Which study skills are useful for English exams?
This is the first of three lessons about Exam Preparation. To complete this course, read each lesson carefully and then unlock and complete our materials to check your understanding.
– Discuss the four formats of university examinations
– Introduce the eleven common examination types
– Explore the most helpful listening, reading, writing, presentation and study skills during exams
Almost all high school and university students will have to become familiar with examinations during their education. While stressful, such high-pressure assessments are unfortunately a necessary aspect of academic study. This is especially true nowadays when paying for essays online is becoming increasingly common and when student ability must be tested on-the-spot.
While examinations are certainly challenging, the amount of stress that students experience can be greatly reduced provided they prepare adequately. This short course on exam preparation has therefore been designed to explore the study skills (Lesson 1), materials (Lesson 2) and common tips (Lesson 3) that make for successful examination results.
What are the key formats and types of examination?
While the type of examination a university, subject or course tutor requires may vary from institution to institution, there are in truth only a limited number of possible exam formats that students will have to prepare for. These are less-formal in-class exams, formal invigilated exams, online exams completed on or off campus using computers, and takeaway exams completed at home under timed conditions. Among these four formats are eleven commonly used examination types:
Are listening skills helpful?
Different skills will be required for different exam types. For those exams that use video or audio recordings or live conversations for example, listening skills will be very important for students. When completing group discussions, interviews, or presentations, a student would have to use strategies of gist, specific and detail listening and may need to be familiar and confident with both the speed of the conversation and any variation caused by accent or dialect.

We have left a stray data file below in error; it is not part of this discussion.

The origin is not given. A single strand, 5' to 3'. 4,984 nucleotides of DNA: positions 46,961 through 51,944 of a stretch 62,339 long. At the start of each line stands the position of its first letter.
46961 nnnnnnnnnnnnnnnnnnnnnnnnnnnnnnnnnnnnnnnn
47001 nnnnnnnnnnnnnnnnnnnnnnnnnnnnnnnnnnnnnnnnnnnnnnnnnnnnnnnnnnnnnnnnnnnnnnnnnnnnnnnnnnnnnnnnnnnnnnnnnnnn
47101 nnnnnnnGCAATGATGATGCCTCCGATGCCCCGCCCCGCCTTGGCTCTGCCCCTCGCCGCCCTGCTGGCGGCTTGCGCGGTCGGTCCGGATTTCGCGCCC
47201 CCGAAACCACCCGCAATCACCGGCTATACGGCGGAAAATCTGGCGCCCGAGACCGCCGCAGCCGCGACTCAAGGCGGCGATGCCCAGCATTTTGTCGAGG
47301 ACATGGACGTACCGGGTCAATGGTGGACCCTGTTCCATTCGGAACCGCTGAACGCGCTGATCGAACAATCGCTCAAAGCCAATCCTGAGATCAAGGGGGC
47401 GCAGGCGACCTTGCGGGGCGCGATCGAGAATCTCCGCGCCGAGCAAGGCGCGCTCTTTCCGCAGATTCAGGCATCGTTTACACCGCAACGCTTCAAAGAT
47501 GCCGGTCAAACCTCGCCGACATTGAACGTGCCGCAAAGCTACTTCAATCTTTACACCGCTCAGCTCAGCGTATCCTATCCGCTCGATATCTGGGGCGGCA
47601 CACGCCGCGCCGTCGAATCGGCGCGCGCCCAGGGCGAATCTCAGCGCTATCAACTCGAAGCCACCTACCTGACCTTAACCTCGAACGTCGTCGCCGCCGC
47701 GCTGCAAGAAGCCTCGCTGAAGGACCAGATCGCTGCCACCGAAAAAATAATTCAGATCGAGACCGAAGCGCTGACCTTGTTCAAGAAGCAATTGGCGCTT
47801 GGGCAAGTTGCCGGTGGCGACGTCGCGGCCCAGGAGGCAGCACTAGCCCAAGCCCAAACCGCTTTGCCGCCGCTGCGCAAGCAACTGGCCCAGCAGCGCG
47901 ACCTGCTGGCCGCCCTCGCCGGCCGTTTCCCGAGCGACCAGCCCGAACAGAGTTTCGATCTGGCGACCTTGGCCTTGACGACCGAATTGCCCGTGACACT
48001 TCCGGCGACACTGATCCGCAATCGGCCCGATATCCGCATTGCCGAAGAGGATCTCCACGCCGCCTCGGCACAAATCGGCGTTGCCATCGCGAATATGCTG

What about reading skills?
Similarly, for multiple-choice exams, placement tests, proficiency tests and timed-writing exams, a student’s ability to read quickly and accurately will also be tested. For these types of examination, it may therefore be a good idea to practice reading strategies such as skimming, scanning and intensive reading, as well as improve reading speed and how to deal with new vocabulary.
Which writing skills help in exams?
Any exam that involves reading skills generally also requires writing – and timed essays are a particular favourite of universities. To succeed in these types of examinations, students may therefore wish to improve their concision, their ability to precisely define and categorise, edit and proofread, and their ability to clearly hypothesise trends and describe data.
What about presentation skills?
Some examination types such as group discussions and presentations may also require a number of presentation skills. This may include elements of body language such as gestures and postures, elements of delivery such as voice and pronunciation, and the memorisation and inclusion of appropriate presentation language. When using software such PowerPoint, students should also have a good knowledge of how to appropriately use visual aids.
Are there any other useful study skills?
In addition to the key skills of listening, speaking, reading and writing, there are more general study skills that students should try to master before their final examinations. These include research skills such as the use of dictionaries, critical thinking and notetaking skills, planning and drafting, and plagiarism avoidance through sufficient paraphrasing and summarising. If a student is weak in any one of these areas, their ability to complete an examination and therefore their final grades may be significantly affected.
Good work on completing this first lesson about exam preparation. Before moving on to Lesson 2 about examination materials, try completing our Lesson 1 activities to check progress and understanding.
There are currently no PowerPoint activities, additional teacher resources or audio and video recordings created for this topic. Please come back again next semester.
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